* * * * * *

At the time of the Tanach, as seen in the quote at the beginning of this article, Migron was on the path taken by Sancheriv on his way to attack Jerusalem. (Have you noticed that the name Sancheriv includes the Hebrew root chet-resh-bet, meaning to destroy?) The verses quoted above are part of the description of his vigorous and bold journey. As the sages wrote, "He passed through Yehuda in haste. Sancheriv made ten trips on that day" [Sanhedrin 94b]. He wanted to wave his hand towards Jerusalem as a sign of scorn. Is the traitorous left descended from Sancheriv?

RESPONSA FOR OUR TIMES The Essence of Rosh Hashana

- by Rabbi Re'eim Hacohen, Rosh Yeshiva and Chief Rabbi, Otniel

Question: (1) According to the Zohar (and Magen Avraham 584:2), no mention is made of any sins on Rosh Hashana. If so, what is the meaning of teshuva, repentance, on this day? (2) What is the basis on which we are judged on Rosh Hashana? It might seem that if judgment takes place all the evil people should die immediately, and righteous people should never die at all.

Answer: "Rabbi Krospedai says in the name of Rabbi Yochanan: Three books are opened on Rosh Hashana – one for completely evil people, one for perfectly righteous people, and one for average people. The righteous are immediately written down and sealed for life, evil people are immediately written down and sealed for death, and the average people are put on hold between Rosh Hashana and Yom Kippur. If they achieve merits, they are written down for life. If not, they are written down for death." [Rosh Hashana 16b]. It seems that the Rambam took these words of the Talmud at face value (see Hilchot Teshuva Chapter 3).

The Ramban, in his sermon on the subject of Rosh Hashana, asks out of the purity of his straightforward approach: "We might ask: How could Rabbi Yochanan declare such an important and deep ruling on which all the mysticism of the world depends... Do all the righteous people live and all the evil ones die? The truth is that the entire world and all its pleasant elements are in the possession of the evil ones. The written word cries out against what he wrote, 'There are righteous people who perish while they continue with their righteousness... and there are evil people who continue with their ways for a long time' [Kohellet 7:15]. Has this wise man never seen the Book of Iyov, which is full of proofs of this fact?"

The solution proposed by the Ramban is that the context of "righteous" and "evil" as used in the Talmud refers to the plaintiffs in a verdict (as in the verse, "They shall acquit the righteous one and convict the evil one" [Devarim 25:1]) and not to the personality of the one being judged. He notes that on the day of a person's death he is judged for his deeds, but on Rosh Hashana his future is decided. If the decision is that he will live, he is called "righteous," and if not he is called "evil."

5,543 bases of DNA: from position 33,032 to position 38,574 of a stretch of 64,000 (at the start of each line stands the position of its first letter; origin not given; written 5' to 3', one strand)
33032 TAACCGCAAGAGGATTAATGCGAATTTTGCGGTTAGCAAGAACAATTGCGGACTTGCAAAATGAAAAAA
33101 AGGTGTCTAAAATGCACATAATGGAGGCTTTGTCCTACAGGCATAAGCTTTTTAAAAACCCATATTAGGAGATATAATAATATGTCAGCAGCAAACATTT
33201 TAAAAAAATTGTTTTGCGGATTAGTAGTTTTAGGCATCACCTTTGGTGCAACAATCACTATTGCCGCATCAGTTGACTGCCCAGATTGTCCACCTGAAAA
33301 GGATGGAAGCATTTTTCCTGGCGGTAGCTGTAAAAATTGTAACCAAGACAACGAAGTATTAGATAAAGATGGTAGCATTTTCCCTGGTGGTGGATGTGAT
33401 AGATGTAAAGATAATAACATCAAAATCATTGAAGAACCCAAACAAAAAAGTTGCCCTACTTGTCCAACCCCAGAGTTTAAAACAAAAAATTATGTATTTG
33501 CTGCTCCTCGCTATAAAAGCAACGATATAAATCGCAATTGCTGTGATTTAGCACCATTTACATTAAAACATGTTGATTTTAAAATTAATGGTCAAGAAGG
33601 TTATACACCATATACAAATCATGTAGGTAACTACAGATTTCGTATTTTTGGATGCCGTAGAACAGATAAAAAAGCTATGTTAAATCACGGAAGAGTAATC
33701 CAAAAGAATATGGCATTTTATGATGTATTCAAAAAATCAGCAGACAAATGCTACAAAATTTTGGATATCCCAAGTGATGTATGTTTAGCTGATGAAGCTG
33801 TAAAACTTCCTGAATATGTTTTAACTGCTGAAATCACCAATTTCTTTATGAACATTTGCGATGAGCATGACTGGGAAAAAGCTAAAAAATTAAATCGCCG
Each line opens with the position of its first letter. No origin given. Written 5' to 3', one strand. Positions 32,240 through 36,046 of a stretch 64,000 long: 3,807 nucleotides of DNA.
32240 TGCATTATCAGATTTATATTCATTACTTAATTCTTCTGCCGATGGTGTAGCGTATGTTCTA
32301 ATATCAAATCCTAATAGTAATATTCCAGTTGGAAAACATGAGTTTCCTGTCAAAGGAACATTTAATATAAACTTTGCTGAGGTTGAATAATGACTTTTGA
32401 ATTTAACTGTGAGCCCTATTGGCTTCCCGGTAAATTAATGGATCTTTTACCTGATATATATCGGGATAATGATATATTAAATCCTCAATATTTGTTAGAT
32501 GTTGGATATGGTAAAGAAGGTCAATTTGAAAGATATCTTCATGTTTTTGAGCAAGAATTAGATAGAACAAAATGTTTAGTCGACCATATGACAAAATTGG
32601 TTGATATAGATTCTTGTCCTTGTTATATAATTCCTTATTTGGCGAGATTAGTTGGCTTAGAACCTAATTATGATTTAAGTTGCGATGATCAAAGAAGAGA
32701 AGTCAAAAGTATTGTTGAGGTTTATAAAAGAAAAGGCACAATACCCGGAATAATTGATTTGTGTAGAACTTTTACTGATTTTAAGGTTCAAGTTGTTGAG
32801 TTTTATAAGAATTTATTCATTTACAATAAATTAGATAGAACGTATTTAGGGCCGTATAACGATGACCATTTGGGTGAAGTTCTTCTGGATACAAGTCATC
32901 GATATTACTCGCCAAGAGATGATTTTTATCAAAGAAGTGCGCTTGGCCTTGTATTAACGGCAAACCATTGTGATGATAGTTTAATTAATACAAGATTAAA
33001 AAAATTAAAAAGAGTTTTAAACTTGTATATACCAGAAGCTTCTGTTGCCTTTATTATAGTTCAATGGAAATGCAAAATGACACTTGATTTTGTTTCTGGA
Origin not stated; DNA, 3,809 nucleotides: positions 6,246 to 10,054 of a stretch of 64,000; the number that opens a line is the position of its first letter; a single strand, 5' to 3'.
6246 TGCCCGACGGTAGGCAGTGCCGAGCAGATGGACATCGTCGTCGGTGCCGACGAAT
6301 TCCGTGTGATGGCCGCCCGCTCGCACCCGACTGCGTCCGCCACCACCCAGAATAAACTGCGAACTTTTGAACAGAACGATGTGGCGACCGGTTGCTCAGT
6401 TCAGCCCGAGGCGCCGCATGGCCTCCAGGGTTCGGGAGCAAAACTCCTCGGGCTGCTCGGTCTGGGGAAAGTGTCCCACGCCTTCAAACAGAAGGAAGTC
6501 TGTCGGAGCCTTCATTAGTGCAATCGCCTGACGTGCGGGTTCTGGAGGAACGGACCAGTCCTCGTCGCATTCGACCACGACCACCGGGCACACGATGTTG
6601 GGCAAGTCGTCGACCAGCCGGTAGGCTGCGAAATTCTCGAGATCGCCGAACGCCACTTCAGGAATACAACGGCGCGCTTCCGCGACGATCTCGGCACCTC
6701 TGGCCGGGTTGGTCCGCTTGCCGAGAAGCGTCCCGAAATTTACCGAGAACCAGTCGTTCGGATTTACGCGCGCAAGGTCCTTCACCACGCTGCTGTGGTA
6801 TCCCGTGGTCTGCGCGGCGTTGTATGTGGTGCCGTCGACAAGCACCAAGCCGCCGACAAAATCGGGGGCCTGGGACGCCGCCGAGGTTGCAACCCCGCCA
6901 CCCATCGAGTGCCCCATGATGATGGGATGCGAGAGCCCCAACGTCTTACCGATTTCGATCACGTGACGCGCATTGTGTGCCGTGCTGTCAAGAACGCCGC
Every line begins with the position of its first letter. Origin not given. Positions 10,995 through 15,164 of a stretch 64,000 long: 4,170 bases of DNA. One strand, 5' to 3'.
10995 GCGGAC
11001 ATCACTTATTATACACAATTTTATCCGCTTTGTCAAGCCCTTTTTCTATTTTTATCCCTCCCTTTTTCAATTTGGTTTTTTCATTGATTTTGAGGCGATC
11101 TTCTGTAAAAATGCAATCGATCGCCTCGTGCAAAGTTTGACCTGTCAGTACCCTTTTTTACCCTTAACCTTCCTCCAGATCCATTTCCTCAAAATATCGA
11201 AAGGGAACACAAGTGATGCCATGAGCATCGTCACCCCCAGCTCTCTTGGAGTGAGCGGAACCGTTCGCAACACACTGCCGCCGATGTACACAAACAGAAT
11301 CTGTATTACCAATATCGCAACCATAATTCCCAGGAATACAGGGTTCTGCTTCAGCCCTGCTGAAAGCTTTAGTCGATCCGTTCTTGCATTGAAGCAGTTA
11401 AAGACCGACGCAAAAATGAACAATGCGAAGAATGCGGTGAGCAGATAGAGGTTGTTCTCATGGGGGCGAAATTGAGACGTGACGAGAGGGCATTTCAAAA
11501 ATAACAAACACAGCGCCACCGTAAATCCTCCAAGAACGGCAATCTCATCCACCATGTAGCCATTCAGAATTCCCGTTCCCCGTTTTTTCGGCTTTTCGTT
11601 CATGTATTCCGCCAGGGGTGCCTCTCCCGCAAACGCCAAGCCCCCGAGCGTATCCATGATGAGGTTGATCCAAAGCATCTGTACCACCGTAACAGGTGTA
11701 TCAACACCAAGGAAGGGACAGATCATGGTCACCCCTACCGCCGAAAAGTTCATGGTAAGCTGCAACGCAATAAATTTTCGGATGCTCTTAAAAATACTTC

This disagreement is relevant to the essence of teshuva. According to the Rambam, it is important to repent for the sins and to perform mitzvot in order to be judged innocent and to be written down in the book of the righteous. However, according to the Ramban, it is not clear exactly what influences whether a person is acquitted or not.

The Approach of the Ramchal

The above words can best be understood from a note by the Maharal in his siddur. He writes that on Rosh Hashana it is necessary "to mend the stages in the secret of the upper level of unity, which provides the strength of Yisrael. The trial that takes place on this day is related to the secret of internal guidance and the secret of this unity." In simpler terms, Rosh Hashana is the day when the rule of the Holy One, Blessed be He, is established over the world, and the King of the Universe sets the role that every person plays. The parameters that define this status are not the actions of the person but rather the will of the King. At times the considerations of the Almighty, in His mystic guidance of the world, lead to the death of a righteous person and to success for an evil one. This might happen, for example, in order to create a world where there is true free choice between good and evil.

This means that the judgment on Rosh Hashana and the establishment of the rule of G-d are one and the same, and that in order for us to stand up for judgment we must cancel out our own will in the face of the Kingdom of G-d. A person must say, I am like Avraham, who said at the time of the Binding of Yitzchak, "Hineini – I am here" [Bereishit 22:1]. The sages taught us, "He said, I am here. I am here for the priesthood, I am here for royalty, I am here to slaughter, I am here to be killed." [Tanchuma]. This is a simple interpretation of the verse – I am ready to do whatever the King of the World demands of me, I have no inherent value in the face of the Kingdom of G-d. Thus, the service of G-d on Rosh Hashana is not related to the sins of the past but is rather a total dedication to be part of the Kingdom of G-d and to sanctify G-d in the world, both in our lives, and if necessary in our death. Let us pray that the King of the World will write us down in the book of the perfectly righteous, and that we will fulfill our appointed task out of a sense of total surrender to the Kingdom of G-d.